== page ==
Lenin's Microsoft

tlmkr at tlug.reptiles.org tlmkr at tlug.reptiles.org
Mon Oct 23 07:48:25 MDT 1995


	My copy of Lenin's " Imperialism, The Highest Stage of Capitalism"
contains the following passages:

	From chapter 7-

	...But capitalism only became capitalist imperialism at a definite
and very high stage of its development... when the features of the period of
transition from capitalism to a higher social and economic system began to
take shape and reveal themselves...The fundamental economic factor in this
process is the substitution of capitalist monopolies for capitalist free
competition...Monopoly is the transition from capitalism to a higher system.

	and from chapter 10-

	Lenin repeats: ...for monopoly that grew up on the basis of free
competition...is the transition from the capitalist system to a higher
social economic order...

	and continues later in the chapter-

	... When a big enterprise assume gigantic proportions,...,organizes
according to plan the supply of raw materials,...,when these raw materials
are transported to the most suitable place of production,..., when a single
center directs all the successive stages of work... then it becomes evident
that we have socialization of production...

	Lenin then describes how private property is no longer suitable for
the highly "socialized" creature that is monopoly capital, and that all
that remains to be done is to change the relations of property.

	It appears to me that Lenin imagines that socialism and the
proletarian dictatorship will develop in a linear fashion out of the normal
progress of capitalist development. I have a number of questions:

	1) Would Lenin view Microsoft as a transitional form between
capitalism and socialism. And consequently, do Microsoft and other
monopolies(or monopolies to be) have a place in a socialist(proletarian)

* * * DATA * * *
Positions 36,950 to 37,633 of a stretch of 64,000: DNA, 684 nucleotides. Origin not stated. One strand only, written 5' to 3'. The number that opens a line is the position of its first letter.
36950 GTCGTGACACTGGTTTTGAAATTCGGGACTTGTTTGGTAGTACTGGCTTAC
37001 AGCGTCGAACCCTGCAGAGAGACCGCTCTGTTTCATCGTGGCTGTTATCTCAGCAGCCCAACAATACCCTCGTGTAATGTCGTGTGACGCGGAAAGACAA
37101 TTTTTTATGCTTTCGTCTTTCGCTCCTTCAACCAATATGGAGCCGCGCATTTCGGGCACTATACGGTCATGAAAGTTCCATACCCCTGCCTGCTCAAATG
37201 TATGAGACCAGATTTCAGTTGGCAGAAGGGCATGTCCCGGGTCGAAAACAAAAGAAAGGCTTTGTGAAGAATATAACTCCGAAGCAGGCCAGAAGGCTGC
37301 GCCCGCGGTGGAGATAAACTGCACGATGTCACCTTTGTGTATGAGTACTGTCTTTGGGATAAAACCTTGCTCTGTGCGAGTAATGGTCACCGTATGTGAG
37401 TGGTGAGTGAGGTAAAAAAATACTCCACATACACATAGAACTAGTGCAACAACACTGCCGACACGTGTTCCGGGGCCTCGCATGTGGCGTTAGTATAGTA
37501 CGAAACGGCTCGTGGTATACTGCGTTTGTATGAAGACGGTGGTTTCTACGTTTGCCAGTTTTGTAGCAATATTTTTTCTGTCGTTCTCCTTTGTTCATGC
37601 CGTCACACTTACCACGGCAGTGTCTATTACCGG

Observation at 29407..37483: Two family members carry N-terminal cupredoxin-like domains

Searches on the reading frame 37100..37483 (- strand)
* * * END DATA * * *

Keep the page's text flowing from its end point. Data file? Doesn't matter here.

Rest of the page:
future?
	
	2) Lenin does not seem to think that commodities themselves have a
class character. For example, what is the class character of Windows 95?
Should workers embrace Windows 95? If they do not then what of Microsoft's
alleged "transitional" character?

	3) What is to be said about other industries, their pending
monopolies, and the commodities they produce? For example in the auto
industry, is a pending monopoly also an example of the development of a
transitional form? Does this imply that the proletarian revolution will
preserve the highly "socialized" character of this industry including the
massive (and highly inefficient) distribution of production, the auto parts
industry and the manner that it has developed under free trade?
	
	What is the class character of the automobile itself? Will it
be preserved as is into a proletarian future? Or will it be changed? If
it is changed how can it be changed while preserving the monopolized form of
the industry (this is implied by Lenin's thesis), that developed under the
technical/social system of values of advanced capitalism?


	Lenin's' analyses I would suggest, suffers from the weakness of HIS
class.  It is rooted in the inability to understand that the economy of the
transition period(between bourgeois and proletarian) is not just about
"socializing" the means of production (ie the monopolies) and substituting
socialist plan for capitalist profit, it is about replacing bourgeois
techniques that have now dominated the shop floor and are destroying any
foundation for technical/social competence.
	
	I would also suggest that the proletarian revolution will NOT
preserve the monopolies, but will rebuild the economy "from the ground up",
taking the fundamental tools of industry that it will inherit from a
moribund bourgeoisie, using uniquely proletarian techniques.

	 Lenin's thesis of a linear ascension from capitalism to
socialism is a non dialectical analyses of advanced capitalism and the
transition period. Remember these things:

	1) The Russian revolution had many bourgeois tasks required of it.

	2) While the Bolshevik contained many rank and file proletarians,
	   the leadership of the Bolshevik were largely NOT proletarian.

	3) The main instrument used to usurp power and eliminate the threat
	   of proletarian dictatorship was descended(dialectically) from
	   the Bolshevik, the very party that had previously taken the power
	   in their name.

	Finally, I suggest that the revolution that defeated feudalism in
19th century Russia will be quite different than the proletarian revolution
that will defeat capitalism in the 21'st.

	What do you think?

			toolmaker :-)	


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